Suppliers can take advantage of the same fulfillment decision-support technology as retailers, namely to determine the profitability potential for each major customer, and providing preferential service for customers that financially support needs for added responsiveness and fulfillment collaboration.

Too often, it seems that these mandates are handed down by the most senior management responding to investor pressures for more short-term profitability and margin growth.  These efforts cascade from retailers and manufacturers, to first tier suppliers, and throughout other tiers of the supply chain. It’s unfortunate that there supply chain teams are rewarded more for enforcement of such actions as opposed to efforts directed at joint supplier process and product innovation.

Bob Ferrari

 


Ocean Container Truck Chassis Scheduling Remains a Challenge for U.S. Ports

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Supply Chain Matters calls reader attention to an added backdrop to the State of U.S. Logistics during 2014, specifically continuing ocean container shipping challenges. Robert Bowman, Editor at SupplyChainBrain penned an article, Searching for a Solution to Chassis Management. 

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The article observes that in a bid to cut costs and focus on the construction and launch of ever-larger container vessels, shipping lines began selling off intermodal assets such as owned truck chassis. The result is noted as some of the largest U.S. port complexes having a tough time managing the ocean container truck chassis flowing between terminals, attempting to figure out which entity has jurisdiction over inspection, maintenance and repair practices, and where chassis need to be scheduled to handle arriving vessels. Supply Chain Matters also called attention to this problem in our coverage of the U.S. West Coast port disruption in the fall of 2014.

While equipment leasing companies have stepped into the vacuum with various concepts of equipment pools or “pool of pools” the latest ratified labor agreement involving U.S. West Coast ports calls for dockworkers insisting that inspect chassis upon exit from a facility,  That has led to additional challenges and frustrations, and according to this report, federal cout action is a strong possibility as lessors balk at this added inspection step.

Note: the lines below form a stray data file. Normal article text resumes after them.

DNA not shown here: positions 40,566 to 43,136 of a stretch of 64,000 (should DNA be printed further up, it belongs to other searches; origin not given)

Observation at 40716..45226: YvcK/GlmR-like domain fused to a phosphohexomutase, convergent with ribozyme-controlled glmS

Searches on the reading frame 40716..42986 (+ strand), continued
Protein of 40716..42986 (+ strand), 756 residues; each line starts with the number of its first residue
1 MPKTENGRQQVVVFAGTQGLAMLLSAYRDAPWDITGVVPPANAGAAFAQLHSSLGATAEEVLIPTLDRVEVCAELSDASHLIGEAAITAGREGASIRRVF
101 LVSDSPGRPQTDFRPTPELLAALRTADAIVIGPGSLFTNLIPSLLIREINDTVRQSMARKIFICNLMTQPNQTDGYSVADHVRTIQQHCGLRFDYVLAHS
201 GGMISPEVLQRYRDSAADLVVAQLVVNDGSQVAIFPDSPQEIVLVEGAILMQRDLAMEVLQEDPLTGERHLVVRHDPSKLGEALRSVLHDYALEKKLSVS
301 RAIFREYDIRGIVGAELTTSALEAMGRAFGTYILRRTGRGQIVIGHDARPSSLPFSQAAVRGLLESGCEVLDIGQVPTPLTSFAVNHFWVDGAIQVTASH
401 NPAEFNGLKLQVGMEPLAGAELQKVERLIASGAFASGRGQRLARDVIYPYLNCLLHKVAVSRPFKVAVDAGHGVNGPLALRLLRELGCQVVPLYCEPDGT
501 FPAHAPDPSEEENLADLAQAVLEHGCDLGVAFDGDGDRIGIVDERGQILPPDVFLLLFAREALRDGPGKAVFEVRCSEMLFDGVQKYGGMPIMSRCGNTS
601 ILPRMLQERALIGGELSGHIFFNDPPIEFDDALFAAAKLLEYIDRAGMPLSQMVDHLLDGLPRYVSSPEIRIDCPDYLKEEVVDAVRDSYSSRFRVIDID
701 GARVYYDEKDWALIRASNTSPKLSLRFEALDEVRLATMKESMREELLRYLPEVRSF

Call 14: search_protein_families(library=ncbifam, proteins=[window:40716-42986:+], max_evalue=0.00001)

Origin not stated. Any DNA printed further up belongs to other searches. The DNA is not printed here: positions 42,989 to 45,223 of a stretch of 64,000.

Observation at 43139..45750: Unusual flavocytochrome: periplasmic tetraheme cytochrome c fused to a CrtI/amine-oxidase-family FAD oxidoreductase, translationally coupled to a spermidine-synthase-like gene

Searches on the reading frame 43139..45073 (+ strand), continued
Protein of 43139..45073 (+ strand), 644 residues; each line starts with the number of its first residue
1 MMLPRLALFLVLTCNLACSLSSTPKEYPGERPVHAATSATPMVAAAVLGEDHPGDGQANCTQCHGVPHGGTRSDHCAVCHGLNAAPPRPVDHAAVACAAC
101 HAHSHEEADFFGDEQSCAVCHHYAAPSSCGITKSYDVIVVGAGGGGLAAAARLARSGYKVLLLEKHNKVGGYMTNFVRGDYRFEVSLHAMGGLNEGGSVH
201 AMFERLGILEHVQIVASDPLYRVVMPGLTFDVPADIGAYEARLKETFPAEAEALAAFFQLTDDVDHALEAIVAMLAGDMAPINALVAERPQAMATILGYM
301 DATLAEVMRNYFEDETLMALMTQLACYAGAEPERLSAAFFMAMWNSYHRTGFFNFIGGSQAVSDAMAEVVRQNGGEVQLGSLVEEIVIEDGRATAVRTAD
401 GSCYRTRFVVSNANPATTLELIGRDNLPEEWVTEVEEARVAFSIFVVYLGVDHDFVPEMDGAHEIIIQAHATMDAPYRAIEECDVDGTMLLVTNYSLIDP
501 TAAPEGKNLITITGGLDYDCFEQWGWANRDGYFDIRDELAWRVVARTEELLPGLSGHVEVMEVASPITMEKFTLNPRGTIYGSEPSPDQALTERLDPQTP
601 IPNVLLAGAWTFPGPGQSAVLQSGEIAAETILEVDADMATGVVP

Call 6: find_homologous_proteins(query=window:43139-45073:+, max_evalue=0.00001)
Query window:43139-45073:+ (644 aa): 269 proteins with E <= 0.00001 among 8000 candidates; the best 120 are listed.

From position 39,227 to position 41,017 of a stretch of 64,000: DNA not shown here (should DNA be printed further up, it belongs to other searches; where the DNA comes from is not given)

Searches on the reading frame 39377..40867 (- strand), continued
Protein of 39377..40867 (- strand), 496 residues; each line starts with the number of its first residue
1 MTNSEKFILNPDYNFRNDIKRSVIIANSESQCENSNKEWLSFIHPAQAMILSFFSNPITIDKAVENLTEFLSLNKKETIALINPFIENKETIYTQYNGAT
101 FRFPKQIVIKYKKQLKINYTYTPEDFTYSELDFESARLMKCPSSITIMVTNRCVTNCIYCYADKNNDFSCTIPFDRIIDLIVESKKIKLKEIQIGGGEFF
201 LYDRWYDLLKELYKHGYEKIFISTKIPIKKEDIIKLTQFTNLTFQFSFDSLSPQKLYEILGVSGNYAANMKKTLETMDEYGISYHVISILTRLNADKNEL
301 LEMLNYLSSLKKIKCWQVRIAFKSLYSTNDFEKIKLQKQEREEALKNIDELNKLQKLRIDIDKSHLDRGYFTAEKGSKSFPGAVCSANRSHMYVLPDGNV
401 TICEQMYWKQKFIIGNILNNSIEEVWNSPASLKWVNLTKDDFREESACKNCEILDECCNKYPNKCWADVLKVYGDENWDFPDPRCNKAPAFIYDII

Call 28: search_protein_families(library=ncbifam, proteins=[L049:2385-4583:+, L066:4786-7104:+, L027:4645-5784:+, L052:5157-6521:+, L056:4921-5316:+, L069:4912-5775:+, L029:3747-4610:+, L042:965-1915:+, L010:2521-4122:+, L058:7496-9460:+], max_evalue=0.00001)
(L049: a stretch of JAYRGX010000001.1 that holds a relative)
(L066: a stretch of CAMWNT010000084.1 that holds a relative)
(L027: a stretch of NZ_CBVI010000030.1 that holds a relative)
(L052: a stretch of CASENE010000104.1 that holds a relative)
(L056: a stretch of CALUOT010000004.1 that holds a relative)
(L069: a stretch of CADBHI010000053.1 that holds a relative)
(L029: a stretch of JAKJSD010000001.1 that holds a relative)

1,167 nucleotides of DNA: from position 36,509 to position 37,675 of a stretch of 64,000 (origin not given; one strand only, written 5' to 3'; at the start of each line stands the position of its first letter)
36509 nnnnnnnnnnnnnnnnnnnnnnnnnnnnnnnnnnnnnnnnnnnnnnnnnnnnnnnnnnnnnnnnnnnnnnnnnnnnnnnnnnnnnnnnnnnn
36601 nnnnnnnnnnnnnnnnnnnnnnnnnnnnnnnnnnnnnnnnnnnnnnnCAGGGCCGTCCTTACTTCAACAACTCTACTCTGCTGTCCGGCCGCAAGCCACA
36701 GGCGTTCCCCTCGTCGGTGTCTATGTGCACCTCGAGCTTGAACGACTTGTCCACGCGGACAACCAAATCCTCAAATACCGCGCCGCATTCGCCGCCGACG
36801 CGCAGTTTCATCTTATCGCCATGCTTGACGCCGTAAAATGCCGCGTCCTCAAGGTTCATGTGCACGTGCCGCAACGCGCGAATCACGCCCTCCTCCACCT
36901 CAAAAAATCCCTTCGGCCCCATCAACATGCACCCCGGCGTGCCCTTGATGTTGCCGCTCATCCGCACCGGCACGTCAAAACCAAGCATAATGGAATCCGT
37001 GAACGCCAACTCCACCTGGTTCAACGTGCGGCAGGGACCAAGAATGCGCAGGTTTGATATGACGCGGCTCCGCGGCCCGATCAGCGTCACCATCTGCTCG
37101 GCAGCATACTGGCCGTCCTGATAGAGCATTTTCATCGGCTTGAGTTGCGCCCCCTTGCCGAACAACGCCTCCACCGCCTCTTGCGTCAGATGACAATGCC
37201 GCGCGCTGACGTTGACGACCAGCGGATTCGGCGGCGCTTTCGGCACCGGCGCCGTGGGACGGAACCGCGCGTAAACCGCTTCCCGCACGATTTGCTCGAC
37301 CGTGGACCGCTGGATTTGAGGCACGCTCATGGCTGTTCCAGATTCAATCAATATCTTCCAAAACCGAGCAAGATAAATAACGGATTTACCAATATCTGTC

Bob Ferrari


Reflecting on Supplier Management Practices Related to the Apple Watch

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In our prior Supply Chain Matters commentary concerning Sharp Corporation, we reiterated the two sides of supplier based relationships involving the most recognized supply chain, that being Apple.  On the one hand, being chosen as an Apple supplier can provide enormous scale, global reach and financial rewards.  However, Apple is a demanding customer with unique and exacting processes that can test any supplier.

Apple further practices very active supplier risk mitigation, insuring that this global consumer electronics provider has at least two or more supplier agreements in-place for key components.

In a May commentary, Supply Chain Matters highlighted a report indicating that one of the key technology components within the Apple Watch had experienced reliability issues. The taptic engine component, which controls the sensation of tapping the watch while transmitting heart-rate data, was sourced among two key suppliers.  Citing people familiar with the matter, The Wall Street Journal reported at the time that reliability testing has discovered that the taptic engines supplied by a China based supplier demonstrated reliability problems, with Apple electing to scrap some completed watches. Engines produced by Japan based Nidec Corp., the backup supplier, reportedly had not experienced the same problem. Apple subsequently moved all remaining sourcing of this component to Nidec.

Today’s WSJ report regarding Sharp also makes mention of the Apple Watch component issue in the context of how manufacturers can discard faulty products when design issues or production snafus are evident. The report again noted how Apple subsequently turned to Nidec for nearly all of its taptic engine production needs, but it took time for this other supplier to ramp-up its own production processes to be able to accommodate Apple’s overall production volumes. Thus, for our readers who were wondering what was causing the delay in the delivery of their new Apple Watch, now you know.

The obvious takeaway is that active supply risk mitigation is essential for key technological components, as well as the ability to lend a helping hand to suppliers in time of product or business crisis. Such risk mitigation is especially critical in new product ramp-up stages as volume production processes are tested for volume scale.